Becoming a PPI representative

ppi-banner2Find out more about becoming a PPI representative. 

What skills or experience are expected?

  • Many PPI representatives will have extensive experience of the NHS – either as a patient, or as the parent or carer of a patient with a serious or long-term condition, so that you have a clear, personal, evidence-based view of the NHS.
  • There will be a variety of roles. Some roles will require people who are comfortable reading and digesting documents, such as programme specifications, and commenting on aspects relevant to them.
  • Other roles would suit people who feel comfortable taking part in discussions with people from a range of backgrounds, including students and staff teaching on the programmes.
  • For some roles, it could be useful (but not necessarily essential) to have a background in education – for example as a school teacher, or a lecturer at a college or university (in any subject).
  • For some, organisational and/or computer skills could be valuable, e.g. to help organise the University Education PPI forum, either through face-to-face meetings or through a virtual format (including social media).
  • Most important is that you have the enthusiasm to want to contribute towards making the education of healthcare workers the best it could possibly be. 
  • We will provide relevant training or briefings for each assignment. 

Will my privacy be respected?

It will be up to you how much you are willing to tell staff or students about your personal medical history (or, with their consent, that of the person you care for). Clearly, for some of the roles mentioned, the benefit to the students would derive from your willingness to talk openly about your personal/family medical history and experience. For other roles, it may be less relevant for you to share your medical history. No-one will access your healthcare records because of your involvement with PPI, you will have complete control over how much or how little you choose to disclose. During an interview, you should expect us to ask what you are willing to talk about from your medical experience — but again, it will be completely up to you how much you are willing to tell us.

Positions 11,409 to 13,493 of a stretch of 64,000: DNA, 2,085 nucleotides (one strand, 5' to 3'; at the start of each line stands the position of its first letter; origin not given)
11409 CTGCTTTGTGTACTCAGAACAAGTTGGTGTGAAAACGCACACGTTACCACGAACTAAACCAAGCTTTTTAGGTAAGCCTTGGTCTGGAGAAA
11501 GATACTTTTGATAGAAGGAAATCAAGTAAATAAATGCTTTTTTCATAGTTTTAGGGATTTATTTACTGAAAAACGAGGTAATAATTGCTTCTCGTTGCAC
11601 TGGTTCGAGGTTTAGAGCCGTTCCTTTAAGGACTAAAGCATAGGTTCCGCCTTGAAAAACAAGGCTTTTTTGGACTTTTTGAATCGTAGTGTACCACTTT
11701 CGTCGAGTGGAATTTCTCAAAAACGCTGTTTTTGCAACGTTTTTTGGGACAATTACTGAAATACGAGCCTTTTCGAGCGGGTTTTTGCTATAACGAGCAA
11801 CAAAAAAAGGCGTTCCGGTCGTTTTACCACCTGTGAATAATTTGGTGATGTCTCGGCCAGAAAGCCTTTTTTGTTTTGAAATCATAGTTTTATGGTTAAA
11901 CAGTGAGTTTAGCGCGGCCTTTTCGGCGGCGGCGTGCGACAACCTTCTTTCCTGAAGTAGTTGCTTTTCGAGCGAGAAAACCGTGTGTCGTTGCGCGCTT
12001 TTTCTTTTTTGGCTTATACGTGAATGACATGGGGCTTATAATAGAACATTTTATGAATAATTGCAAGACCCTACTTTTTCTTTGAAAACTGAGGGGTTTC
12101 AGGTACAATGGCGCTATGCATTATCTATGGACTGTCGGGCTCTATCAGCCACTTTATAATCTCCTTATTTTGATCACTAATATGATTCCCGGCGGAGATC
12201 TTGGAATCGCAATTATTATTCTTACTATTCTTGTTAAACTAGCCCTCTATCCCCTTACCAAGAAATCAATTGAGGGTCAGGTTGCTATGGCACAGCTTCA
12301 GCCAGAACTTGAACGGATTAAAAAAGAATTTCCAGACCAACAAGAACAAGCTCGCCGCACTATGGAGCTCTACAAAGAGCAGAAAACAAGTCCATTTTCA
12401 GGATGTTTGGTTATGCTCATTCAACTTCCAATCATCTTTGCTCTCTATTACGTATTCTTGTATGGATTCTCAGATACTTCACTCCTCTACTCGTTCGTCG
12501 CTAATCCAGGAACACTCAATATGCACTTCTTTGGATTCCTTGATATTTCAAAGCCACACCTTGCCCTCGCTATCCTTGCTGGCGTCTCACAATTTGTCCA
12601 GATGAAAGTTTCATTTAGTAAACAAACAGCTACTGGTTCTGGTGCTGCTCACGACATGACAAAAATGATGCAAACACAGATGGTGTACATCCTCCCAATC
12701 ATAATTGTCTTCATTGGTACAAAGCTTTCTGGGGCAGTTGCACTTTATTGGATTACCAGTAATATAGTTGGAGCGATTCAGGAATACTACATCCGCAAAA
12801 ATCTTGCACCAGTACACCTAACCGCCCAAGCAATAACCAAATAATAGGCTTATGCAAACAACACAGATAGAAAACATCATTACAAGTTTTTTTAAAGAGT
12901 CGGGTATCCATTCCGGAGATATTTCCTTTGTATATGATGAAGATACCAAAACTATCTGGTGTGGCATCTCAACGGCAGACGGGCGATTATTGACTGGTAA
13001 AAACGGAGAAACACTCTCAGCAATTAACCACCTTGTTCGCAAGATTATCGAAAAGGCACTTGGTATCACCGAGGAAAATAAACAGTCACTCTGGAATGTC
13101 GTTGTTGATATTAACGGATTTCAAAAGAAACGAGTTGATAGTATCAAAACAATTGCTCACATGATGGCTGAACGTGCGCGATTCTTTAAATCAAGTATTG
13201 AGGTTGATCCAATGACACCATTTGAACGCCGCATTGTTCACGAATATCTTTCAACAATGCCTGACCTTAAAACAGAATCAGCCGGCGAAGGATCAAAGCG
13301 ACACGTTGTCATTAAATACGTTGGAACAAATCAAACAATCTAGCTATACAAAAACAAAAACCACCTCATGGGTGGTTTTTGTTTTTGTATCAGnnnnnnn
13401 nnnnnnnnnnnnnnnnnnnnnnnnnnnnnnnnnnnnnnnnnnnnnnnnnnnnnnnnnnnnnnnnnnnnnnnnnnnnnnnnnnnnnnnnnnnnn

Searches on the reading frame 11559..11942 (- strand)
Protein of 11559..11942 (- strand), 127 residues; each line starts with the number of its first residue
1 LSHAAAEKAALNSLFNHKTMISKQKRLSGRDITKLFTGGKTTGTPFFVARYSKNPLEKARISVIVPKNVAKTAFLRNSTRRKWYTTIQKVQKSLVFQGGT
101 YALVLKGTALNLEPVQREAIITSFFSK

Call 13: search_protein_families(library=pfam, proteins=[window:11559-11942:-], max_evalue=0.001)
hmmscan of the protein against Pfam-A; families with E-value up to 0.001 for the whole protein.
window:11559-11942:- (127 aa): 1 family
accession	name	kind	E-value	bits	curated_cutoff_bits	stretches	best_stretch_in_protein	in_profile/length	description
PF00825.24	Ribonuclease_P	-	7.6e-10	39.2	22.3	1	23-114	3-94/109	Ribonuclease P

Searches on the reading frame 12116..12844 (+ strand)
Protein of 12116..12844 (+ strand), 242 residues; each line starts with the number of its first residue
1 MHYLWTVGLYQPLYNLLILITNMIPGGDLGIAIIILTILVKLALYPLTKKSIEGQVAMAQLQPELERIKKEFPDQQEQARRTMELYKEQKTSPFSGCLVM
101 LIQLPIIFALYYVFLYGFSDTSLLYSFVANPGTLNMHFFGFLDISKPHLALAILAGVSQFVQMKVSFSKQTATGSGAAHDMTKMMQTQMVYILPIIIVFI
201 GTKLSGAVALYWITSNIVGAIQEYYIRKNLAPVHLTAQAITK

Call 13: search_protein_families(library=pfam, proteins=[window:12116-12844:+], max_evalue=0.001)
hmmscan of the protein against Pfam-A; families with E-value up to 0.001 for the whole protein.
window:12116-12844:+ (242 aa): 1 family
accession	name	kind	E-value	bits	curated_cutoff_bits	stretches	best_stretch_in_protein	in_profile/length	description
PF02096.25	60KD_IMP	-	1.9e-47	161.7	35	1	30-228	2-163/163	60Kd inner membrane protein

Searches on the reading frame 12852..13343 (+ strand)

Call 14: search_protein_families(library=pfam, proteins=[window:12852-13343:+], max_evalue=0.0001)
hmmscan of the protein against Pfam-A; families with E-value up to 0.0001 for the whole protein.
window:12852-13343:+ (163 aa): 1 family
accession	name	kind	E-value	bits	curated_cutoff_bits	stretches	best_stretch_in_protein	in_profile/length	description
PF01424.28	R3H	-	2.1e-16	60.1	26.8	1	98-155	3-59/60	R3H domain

Will there be an interview?

For most of the possible roles suggested above, we would expect to interview in order to ensure that anyone appointed is appropriate for the role, and (if we have more applicants than we need) to select the most appropriate person/people for the role(s).

We will ask you about the extent of your experience as a user of the NHS, what you could contribute to the planning, review and delivery of teaching programmes, including aspects of your personal medical experience you are willing to discuss, and any wider skills or experience that could be relevant for your involvement.

Particularly if the number of people keen to contribute is greater that the number of specific roles being offered, we may establish a wider, virtual PPI community for which we would not expect to interview. 

Will I be paid expenses? What about a fee?

For roles that require you to travel to the University, we will pay your reasonable travel expenses on production of receipts, and where appropriate, either provide meals or reimburse you appropriately.

Also, for specific roles such as those mentioned, we will pay you a fee that takes into account your time involved (either to attend a meeting, or to undertake work remotely, such as reading documentation and commenting on this).

The University defines this work as casual work and pay will be in adherence to the defined rates of pay for casual workers.

You will be informed of the total rate of pay for the work before you agree to accept the work assignment.

As a guide only, we anticipate that the fee for attending a 2 hour committee meeting (including reading papers before and participation in the meeting itself) would be approximately £50.

We will aim to comply with guidelines issued by INVOLVE, the organisation which supports public involvement in NHS, public health & social care research.

What personal documents or information will be required?

We will not ask to see any of your medical documentation. We will need to see documentary evidence of your “right to work” in the UK, such as your passport and basic personal information such as your National Insurance number so that we are able to process your fee.

Will training be provided?

If you become involved with a particular course, then the programme lead, relevant module leads, and/or other suitable people involved with that course would talk to you about the aims of the course, how it is delivered and will discuss your involvement with you.

In time, we also intend that the College-wide community of PPI representatives may help to suggest, and provide, training opportunities to help support your role. This might include interaction with other PPI groups, such as at local hospitals or visits to hospitals or laboratories. We hope PPI reps will be proactive in suggesting/organising training that would be of value to their roles.

When will I start?

We do not have specific dates at the moment, but these will be clarified when you make contact with us. 

Any questions?

If you have any questions about becoming involved in PPI, please email PPIeducationmds@contacts.bham.ac.uk